Editorial: Bottled water isn’t the issue

Those who are angry that Nestlé is extracting and bottling millions of litres of B.C.’s fresh water are perhaps caught up in a minor issue while much bigger issues are overlooked.

The Swiss-based food-and-beverage company bottles 265 million litres of water each year, which it takes from an aquifer near Hope. Under B.C.’s new groundwater rules, to go into effect in 2016, those extracting groundwater for industrial use will be required to pay fees to use the water. It doesn’t change much — under the new rules, Nestlé will pay $596 a year to extract its water.

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And that has people mad, especially during a drought. More than 200,000 people from across the country — half of them from B.C. — signed a petition that was presented to Environment Minister Mary Polak’s office. The outcry has not landed on deaf ears — Premier Christy Clark said the government will rethink the new groundwater rate structure, as the petition and other outcries show the public thinks bottled-water companies should pay more.

Be careful, warns former B.C. Liberal MLA Judi Tyabji, who argues that to charge a “fair price” would commodify B.C.’s groundwater, which would risk triggering a clause in the North American Free Trade Agreement “that says if a government is selling water, and it’s being exported to the U.S., then we can’t reduce the volume.”

But that’s not an issue, say a variety of legal and trade experts. Water was not discussed during the NAFTA negotiations with the U.S. and Mexico. And bulk water exports — anything in containers over 20 litres — are banned by both the federal and provincial governments. Legal attempts to contest that ban have not been successful.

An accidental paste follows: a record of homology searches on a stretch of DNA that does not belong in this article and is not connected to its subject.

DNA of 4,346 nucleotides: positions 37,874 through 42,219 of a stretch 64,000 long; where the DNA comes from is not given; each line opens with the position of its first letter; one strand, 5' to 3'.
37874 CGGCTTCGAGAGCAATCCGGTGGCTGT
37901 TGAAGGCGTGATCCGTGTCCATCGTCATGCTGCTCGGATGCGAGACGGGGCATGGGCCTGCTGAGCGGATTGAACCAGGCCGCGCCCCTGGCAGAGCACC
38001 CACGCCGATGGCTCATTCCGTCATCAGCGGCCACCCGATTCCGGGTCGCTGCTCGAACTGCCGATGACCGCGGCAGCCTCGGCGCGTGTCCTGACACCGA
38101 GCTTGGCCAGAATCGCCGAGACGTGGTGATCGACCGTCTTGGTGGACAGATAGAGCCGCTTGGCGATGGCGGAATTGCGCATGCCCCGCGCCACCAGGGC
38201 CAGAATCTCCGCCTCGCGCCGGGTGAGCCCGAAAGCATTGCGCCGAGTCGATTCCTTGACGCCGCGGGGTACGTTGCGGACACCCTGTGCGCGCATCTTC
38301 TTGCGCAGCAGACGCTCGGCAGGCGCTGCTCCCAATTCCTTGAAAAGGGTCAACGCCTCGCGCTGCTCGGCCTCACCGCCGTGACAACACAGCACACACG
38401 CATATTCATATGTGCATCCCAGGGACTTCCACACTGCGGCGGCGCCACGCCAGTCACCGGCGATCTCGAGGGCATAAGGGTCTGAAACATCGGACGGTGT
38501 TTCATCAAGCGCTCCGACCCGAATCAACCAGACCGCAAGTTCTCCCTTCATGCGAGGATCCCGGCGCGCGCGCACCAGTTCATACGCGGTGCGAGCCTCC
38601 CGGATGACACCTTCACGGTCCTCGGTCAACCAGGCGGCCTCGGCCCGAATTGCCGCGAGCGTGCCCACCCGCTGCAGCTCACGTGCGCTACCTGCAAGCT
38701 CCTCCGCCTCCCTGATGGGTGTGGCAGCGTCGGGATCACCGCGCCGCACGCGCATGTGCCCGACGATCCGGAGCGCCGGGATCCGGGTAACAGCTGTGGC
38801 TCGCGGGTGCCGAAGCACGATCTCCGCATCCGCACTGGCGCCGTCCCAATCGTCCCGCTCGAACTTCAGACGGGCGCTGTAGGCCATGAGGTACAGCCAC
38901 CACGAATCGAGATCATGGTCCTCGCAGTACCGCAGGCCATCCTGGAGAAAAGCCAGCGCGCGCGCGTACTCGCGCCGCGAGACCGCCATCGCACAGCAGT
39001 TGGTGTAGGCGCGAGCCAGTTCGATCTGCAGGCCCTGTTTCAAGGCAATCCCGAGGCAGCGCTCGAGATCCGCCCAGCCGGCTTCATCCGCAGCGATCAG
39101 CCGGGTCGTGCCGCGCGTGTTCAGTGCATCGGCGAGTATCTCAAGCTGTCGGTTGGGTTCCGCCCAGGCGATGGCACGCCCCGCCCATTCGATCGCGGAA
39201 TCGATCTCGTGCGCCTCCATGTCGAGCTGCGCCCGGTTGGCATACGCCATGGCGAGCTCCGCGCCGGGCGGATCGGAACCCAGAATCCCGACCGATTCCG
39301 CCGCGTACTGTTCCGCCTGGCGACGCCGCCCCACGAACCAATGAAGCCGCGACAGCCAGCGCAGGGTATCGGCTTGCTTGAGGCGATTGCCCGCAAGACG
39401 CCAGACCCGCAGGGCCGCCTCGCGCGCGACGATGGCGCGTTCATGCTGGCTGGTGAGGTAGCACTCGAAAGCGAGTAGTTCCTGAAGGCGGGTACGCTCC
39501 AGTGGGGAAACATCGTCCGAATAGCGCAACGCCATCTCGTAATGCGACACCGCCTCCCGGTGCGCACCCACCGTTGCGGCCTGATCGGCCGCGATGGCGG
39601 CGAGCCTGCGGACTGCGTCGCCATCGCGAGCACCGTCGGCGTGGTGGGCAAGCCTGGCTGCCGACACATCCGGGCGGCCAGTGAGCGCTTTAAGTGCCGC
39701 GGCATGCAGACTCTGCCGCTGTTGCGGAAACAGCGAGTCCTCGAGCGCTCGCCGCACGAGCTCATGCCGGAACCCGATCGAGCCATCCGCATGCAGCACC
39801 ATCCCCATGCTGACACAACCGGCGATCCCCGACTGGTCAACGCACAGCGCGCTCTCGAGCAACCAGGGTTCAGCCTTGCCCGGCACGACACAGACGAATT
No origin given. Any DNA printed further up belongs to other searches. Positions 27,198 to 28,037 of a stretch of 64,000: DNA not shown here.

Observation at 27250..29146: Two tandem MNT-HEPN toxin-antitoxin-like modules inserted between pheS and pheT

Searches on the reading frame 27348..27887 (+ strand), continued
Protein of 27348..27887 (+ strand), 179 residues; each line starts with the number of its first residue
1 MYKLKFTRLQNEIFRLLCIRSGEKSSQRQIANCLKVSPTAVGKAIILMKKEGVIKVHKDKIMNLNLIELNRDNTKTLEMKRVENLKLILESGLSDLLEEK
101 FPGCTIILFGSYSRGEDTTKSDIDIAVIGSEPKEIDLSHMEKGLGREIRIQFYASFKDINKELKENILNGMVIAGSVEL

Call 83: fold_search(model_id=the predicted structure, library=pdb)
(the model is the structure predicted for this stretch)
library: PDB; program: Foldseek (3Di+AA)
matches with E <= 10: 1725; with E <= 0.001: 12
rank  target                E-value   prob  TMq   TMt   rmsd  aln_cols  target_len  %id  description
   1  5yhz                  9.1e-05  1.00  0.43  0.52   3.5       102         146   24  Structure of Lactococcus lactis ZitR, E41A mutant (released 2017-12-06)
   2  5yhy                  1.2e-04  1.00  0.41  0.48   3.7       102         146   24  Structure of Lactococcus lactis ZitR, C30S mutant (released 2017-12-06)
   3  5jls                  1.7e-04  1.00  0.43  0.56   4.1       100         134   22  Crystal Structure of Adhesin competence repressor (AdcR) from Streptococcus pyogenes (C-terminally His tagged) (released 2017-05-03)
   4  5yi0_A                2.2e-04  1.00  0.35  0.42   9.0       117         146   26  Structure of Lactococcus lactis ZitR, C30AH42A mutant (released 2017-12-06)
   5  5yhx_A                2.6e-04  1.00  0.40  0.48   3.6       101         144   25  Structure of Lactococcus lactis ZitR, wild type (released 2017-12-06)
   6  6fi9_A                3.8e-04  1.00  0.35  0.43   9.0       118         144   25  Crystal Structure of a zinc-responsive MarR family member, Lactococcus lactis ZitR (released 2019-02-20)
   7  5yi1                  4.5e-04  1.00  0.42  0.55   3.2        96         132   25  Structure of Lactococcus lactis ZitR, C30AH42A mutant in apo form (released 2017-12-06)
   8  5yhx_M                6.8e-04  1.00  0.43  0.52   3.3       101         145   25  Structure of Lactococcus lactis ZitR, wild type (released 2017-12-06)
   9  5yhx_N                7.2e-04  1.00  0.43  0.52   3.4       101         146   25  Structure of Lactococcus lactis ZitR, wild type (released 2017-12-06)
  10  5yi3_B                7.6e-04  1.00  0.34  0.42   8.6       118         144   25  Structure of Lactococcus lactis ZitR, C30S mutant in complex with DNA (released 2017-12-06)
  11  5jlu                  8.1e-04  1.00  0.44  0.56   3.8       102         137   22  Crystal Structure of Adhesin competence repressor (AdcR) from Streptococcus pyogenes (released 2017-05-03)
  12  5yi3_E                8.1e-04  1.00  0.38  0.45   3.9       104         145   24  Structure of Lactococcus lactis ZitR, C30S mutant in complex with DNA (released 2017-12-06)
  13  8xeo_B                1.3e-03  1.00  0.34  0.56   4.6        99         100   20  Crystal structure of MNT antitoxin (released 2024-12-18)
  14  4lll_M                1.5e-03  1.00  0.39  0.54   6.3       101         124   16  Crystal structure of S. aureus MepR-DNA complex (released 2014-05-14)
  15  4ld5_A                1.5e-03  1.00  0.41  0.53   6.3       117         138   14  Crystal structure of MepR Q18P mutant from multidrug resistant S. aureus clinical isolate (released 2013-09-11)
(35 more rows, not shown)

So the spectre of pipelines and tankers carrying our fresh water south are largely unfounded. And the amount withdrawn by Nestlé in a year is about how much treated water the Greater Victoria region uses in two days, much of it for golf courses and landscaping.

Nestlé says it uses less than one per cent of the capacity of the aquifer from which it draws its water, and the Canadian Bottled Water Association says its industry extracts 0.01 per cent of the available groundwater in B.C.

Still, the sentiment that bottling companies should pay more is valid (and the industry is not opposed to paying higher fees). A fee that merely covers the cost of processing a permit is insufficient — the fees should help finance a broad inventory of the province’s water supply, a look at how much there is and how it is being protected.

So while Nestlé and other water-bottling companies are not sucking B.C. dry, nor are they likely any threat to the water supply, there are still environmental concerns.

Why bottled water anyway? In North America, most people have access to a decent water supply. Greater Victoria’s water supply is of excellent quality. Yet you can pay as much as 10,000 times as much for bottled water as you pay for tap water.

It’s an unnecessary expense, and one that has the potential to harm the environment. The amount of water needed to manufacture a plastic water bottle is three times what the container holds, according to a website called HealthResearchFunding.org.

Plastic water bottles can be recycled, but the rate of return is low in many places, and the containers are a major source of pollution all over the world.

We should be less concerned about the water being taken from the ground for bottling and more concerned about the bottles.

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